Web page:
The election of 2016 saw the election of a man for President who has espoused his strong support for the 2nd Amendment and gun-owners’ rights.
But that message was lost on Californians. On Tuesday, two thirds of the voters passed Proposition 63, which further restricted the rights of the law-abiding gun owners of the state.
Under the new initiative, possession of magazines holding more than ten rounds of ammunition is banned completely. Previous legislation banned the sale of “large-capacity” magazines but allowed people to keep ones they already owned. That will no longer be the case. They will now have to surrender those magazines to law enforcement for destruction.
The state’s lawmakers had passed a competing law earlier in the year banning possession of large-capacity magazines but made continued possession an “infraction” similar to a traffic ticket. The initiative, however, allows a prosecutor to either charge the violator with an infraction or a misdemeanor.
Additionally, the new initiative will require background checks for ammunition sales with ammo sales being reported to the Department of Justice, makes it a crime not to report lost or stolen guns, and speeds the seizure of firearms from owners who are no longer allowed to own them.
The state already has a program to remove guns from those who are found guilty of a felony or a violent misdemeanor, found to be mentally unstable, or are the subject of a restraining order involving domestic violence. But the initiative sets up a new process requiring offenders to give up their weapons as soon as they are convicted.
Gun-control advocates are hoping the ammunition restrictions and California’s unique firearm seizure program could serve as models for other states.
On November 8, California voters will vote on a controversial gun-control ballot initiative proposed by Lt. Gov. Gavin Newsom known as Proposition 63, or the “Safety for All Initiative.”
This proposed legislation follows a series of gun-control measures signed into law in July by California Governor Jerry Brown. Newson says Prop 63 will close “all kinds of loopholes.” It will also further restrict the rights of law-abiding gun owners.
One loophole that makes sense to close is the one created in 2014 by Prop 47 that made stealing anything valued at less than $950 a misdemeanor, including guns. Prop 63 would make the theft of any gun a felony, regardless of value. It goes further, prohibiting any person convicted of stealing a firearm from ever possessing a firearm again. Federal law already prevents possession of firearms by convicted felons.
Prop 63 also requires a person to report the theft of a firearm to law enforcement within five days or be subject to a fine.
But then things get dicey, as the measure goes further in implementing restrictions on gun ownership.
Background Checks Prop 63 broadly restricts ammunition sales by requiring instant background checks and requiring, by January 2018, all sales “be conducted or processed through a licensed ammunition vendor,” according to Section 8 of the text. Law enforcement would be exempted.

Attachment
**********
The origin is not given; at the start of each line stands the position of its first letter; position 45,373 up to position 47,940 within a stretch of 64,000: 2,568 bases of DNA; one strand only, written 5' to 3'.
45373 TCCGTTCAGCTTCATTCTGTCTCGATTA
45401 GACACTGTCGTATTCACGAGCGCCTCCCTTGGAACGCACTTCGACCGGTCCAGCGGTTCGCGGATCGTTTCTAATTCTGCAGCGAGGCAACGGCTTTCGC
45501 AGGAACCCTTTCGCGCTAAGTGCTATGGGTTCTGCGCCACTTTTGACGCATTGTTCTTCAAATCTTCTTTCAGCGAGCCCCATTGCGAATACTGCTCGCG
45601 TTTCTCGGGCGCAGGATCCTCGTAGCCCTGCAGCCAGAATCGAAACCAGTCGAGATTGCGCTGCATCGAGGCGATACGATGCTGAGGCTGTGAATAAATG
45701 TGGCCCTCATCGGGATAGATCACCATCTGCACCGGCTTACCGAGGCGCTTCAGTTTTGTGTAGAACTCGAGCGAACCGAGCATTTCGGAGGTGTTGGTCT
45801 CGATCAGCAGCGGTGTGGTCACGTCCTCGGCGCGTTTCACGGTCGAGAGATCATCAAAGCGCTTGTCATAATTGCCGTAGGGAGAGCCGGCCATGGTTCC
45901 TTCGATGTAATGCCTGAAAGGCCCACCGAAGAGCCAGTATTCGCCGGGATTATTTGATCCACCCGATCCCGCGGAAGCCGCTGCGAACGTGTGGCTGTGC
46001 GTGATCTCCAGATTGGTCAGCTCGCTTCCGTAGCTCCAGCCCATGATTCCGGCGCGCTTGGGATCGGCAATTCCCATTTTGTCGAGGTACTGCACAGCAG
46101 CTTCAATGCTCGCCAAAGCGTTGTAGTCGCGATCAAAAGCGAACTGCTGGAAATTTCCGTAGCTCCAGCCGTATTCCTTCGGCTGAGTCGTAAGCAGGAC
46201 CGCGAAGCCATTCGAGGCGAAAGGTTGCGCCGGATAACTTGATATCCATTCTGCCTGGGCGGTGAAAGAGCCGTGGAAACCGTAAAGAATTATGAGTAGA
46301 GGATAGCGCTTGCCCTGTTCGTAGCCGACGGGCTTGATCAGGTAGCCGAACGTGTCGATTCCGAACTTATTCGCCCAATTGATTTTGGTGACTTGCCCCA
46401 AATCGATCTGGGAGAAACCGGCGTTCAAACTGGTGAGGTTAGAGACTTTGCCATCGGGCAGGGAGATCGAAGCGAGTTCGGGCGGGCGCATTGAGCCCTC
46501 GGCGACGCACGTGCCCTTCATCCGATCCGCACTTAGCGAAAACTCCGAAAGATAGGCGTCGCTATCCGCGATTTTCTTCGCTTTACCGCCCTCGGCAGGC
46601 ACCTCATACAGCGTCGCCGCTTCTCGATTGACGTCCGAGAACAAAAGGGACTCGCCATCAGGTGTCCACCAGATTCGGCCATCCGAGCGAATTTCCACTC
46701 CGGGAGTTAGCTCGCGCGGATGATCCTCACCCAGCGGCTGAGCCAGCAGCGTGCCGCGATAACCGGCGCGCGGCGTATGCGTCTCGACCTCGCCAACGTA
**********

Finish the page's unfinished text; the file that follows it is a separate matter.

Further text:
Purchasing Ammo Prop 63 would require individuals who wish to purchase ammunition to first obtain a four-year permit from the California Department of Justice. Dealers would be required to check this permit before selling ammunition.
Out-of-State Ammo PurchasesThe July 2016 legislation prohibits most California residents from purchasing ammunition outside the state and bringing it into the state without first having it delivered to a licensed dealer. Prop 63 would move up the start date of that law from July 2019 to January 2018. It would also make bringing out-of-state ammunition into the state without first delivering it to a dealer an infraction. Any ammo purchased online would have to be delivered to and picked up from a licensed dealer in the state.
Banning Large Capacity Magazines California banned large-capacity magazines for most individuals in 2000. Individuals who had large-capacity magazines before 2000 were allowed to keep them. Prop 63 would remove the ownership exemption for pre-2000 owners of large-capacity magazines. Individuals who do not comply with the measure would be charged with an infraction.
Gun ConfiscationProp 63 would enact a court process of gun confiscation from individuals prohibited from possessing firearms. Courts would be required to inform those individuals that they must turn their firearms over to local law enforcement, sell their firearms to a licensed dealer, or give their firearms to a dealer for storage. Probation officers would check and report on what prohibited individuals did with their firearms.
What Prop 63 will not do is prevent criminals from acquiring ammunition, high-capacity magazines, or firearms illegally. These new measures will only affect law-abiding citizens with additional burdens and further erode the Second Amendment.
Recent polls indicate an overwhelming majority of voters support the measure following a campaign stressing the need to keep guns out of the hands of terrorists and criminals. However, many in law enforcement have voiced their opposition, recognizing Prop 63 will not keep said terrorists and criminals from accessing firearms and ammunition.
In California, when voters approve a measure it can only be changed by the voters, or by a two-thirds vote of the legislature. In other words, it’s tough to change.
Other states are surely watching the outcome of the vote in November. If Prop 63 passes overwhelmingly – as predicted – other states may attempt to initiate similar measures of their own.
We must all be vigilant in our protection of the Second Amendment and our gun rights, and in preventing the spread of this “anti-gun virus.”
To read the complete text of the proposed law, click here.